Respiratory Therapist Career Guide

Overview and Job Duties

Medical science is an art based on science and people use it to fulfill the health needs of individuals. To learn and perform better is the main motive of the medical industry and it is also the reason of its existence. The inhaler was first invented to treat asthmatic patients to improve their quality of life. Later, with time on the basis of research, much technological advancement has been seen which resulted in treating patients in a better manner. The healthcare sector is one of the best examples of this advancement where new technology has been introduced to treat people suffering from acute and chronic diseases. Respiratory therapists are the most popular specialists of this industry that mainly focus on providing the best possible care to patients with cardiopulmonary disorders and breathing difficulties.

Career Overview

Respiratory therapists are responsible for various tasks ranging from evaluation to diagnostic testing. They work under the supervision of a physician. These specialists are responsible for therapeutic treatments as well as diagnostic procedures. They follow certain respiratory care procedures with the help of physicians or doctors. Moreover, they develop patient care plans with the assistance of other team members and doctors. For complex therapies in intensive care units, specialists in respiratory health are selected.

Due to the sensitive nature of the treatment involving organs, only specialists with proper education and training are hired. Respiratory therapists also evaluate and treat patients with diseased lungs as well as premature infants with underdeveloped lungs. Temporary relief is provided to patients with emphysema and chronic asthma. Providing emergency care to patients suffering from stroke, shock, and heart attack, is another responsibility of these specialists.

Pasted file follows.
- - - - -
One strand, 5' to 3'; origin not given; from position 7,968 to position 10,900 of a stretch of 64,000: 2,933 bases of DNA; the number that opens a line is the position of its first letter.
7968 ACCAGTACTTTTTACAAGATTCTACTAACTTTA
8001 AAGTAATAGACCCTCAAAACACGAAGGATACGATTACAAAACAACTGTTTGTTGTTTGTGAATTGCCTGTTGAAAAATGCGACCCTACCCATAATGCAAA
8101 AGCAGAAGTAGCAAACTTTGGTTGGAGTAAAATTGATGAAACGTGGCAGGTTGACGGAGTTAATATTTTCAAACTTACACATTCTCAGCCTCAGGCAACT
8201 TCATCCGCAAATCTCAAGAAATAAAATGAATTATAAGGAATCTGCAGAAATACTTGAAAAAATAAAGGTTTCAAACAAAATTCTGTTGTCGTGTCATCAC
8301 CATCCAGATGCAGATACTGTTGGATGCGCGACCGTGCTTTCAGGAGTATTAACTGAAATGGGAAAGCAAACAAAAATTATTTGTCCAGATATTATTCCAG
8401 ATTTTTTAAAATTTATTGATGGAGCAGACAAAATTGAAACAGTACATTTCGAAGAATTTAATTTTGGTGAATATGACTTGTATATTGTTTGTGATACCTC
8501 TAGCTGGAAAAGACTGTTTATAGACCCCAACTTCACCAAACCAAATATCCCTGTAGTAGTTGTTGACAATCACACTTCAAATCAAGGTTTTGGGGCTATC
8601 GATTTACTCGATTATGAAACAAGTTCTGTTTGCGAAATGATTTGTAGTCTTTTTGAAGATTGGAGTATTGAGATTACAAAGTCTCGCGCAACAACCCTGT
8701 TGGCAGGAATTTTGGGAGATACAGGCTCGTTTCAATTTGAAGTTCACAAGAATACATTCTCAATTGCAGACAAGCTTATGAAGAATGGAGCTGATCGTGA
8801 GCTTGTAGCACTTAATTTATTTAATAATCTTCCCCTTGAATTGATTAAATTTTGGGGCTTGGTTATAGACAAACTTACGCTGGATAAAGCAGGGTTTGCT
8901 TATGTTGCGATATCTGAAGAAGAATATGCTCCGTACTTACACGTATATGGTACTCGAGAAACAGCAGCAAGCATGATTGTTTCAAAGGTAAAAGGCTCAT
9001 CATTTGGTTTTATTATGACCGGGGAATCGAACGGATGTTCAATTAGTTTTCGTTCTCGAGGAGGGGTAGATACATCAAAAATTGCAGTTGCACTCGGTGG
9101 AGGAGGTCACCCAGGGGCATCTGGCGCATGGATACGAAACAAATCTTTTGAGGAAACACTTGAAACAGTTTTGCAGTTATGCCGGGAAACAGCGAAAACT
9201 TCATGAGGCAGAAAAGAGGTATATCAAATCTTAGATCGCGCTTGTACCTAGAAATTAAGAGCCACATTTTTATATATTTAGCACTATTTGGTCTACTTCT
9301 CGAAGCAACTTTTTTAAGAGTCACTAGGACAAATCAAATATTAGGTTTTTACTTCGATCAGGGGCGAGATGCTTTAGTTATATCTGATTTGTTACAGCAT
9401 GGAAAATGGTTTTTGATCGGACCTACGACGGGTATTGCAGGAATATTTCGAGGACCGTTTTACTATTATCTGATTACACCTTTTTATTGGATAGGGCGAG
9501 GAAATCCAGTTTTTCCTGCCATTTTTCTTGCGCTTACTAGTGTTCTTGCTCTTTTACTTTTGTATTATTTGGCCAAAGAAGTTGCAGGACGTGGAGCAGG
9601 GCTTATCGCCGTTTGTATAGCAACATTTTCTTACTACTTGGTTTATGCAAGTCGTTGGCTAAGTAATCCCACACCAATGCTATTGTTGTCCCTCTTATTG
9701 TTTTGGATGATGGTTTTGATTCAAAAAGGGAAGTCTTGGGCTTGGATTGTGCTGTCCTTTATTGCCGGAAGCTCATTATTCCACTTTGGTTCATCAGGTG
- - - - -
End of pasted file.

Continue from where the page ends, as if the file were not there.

Job Outlook

Respiratory therapists normally work for 35 to 40 hours a week mainly because hospitals are open 24 hours. They might work in day or night shifts and stand for long hours at work. They are mostly employed in hospitals and home healthcare projects for patients who cannot travel to hospitals for daily checkups. The employment rate for this profession would always remain high due to growing health issues in almost every region of the world today.

Salary

According to National Hourly Rate 2012, these specialists might earn $17.64 to $31.77 per hour, and along with overtime and bonuses they could earn around 36,144 to $68,861 annually (payscale.com).

Educational Requirements

One could start off with an associate’s degree in healthcare while proper training is given at the postsecondary level education in colleges, universities, armed forces, vocational technical institutes and medical schools. Associate’s or bachelor’s programs in healthcare are offered by the aforementioned institutes, while the Commission on Accreditation of Allied Health Education Programs (CAAHEP) states that 45 entry level programs and 334 advanced therapy programs are accredited in every state.

High school students interested in this career must take courses in biology, physics, health, chemistry and mathematics. Students should thoroughly go through educational requirements before they select a certificate program.

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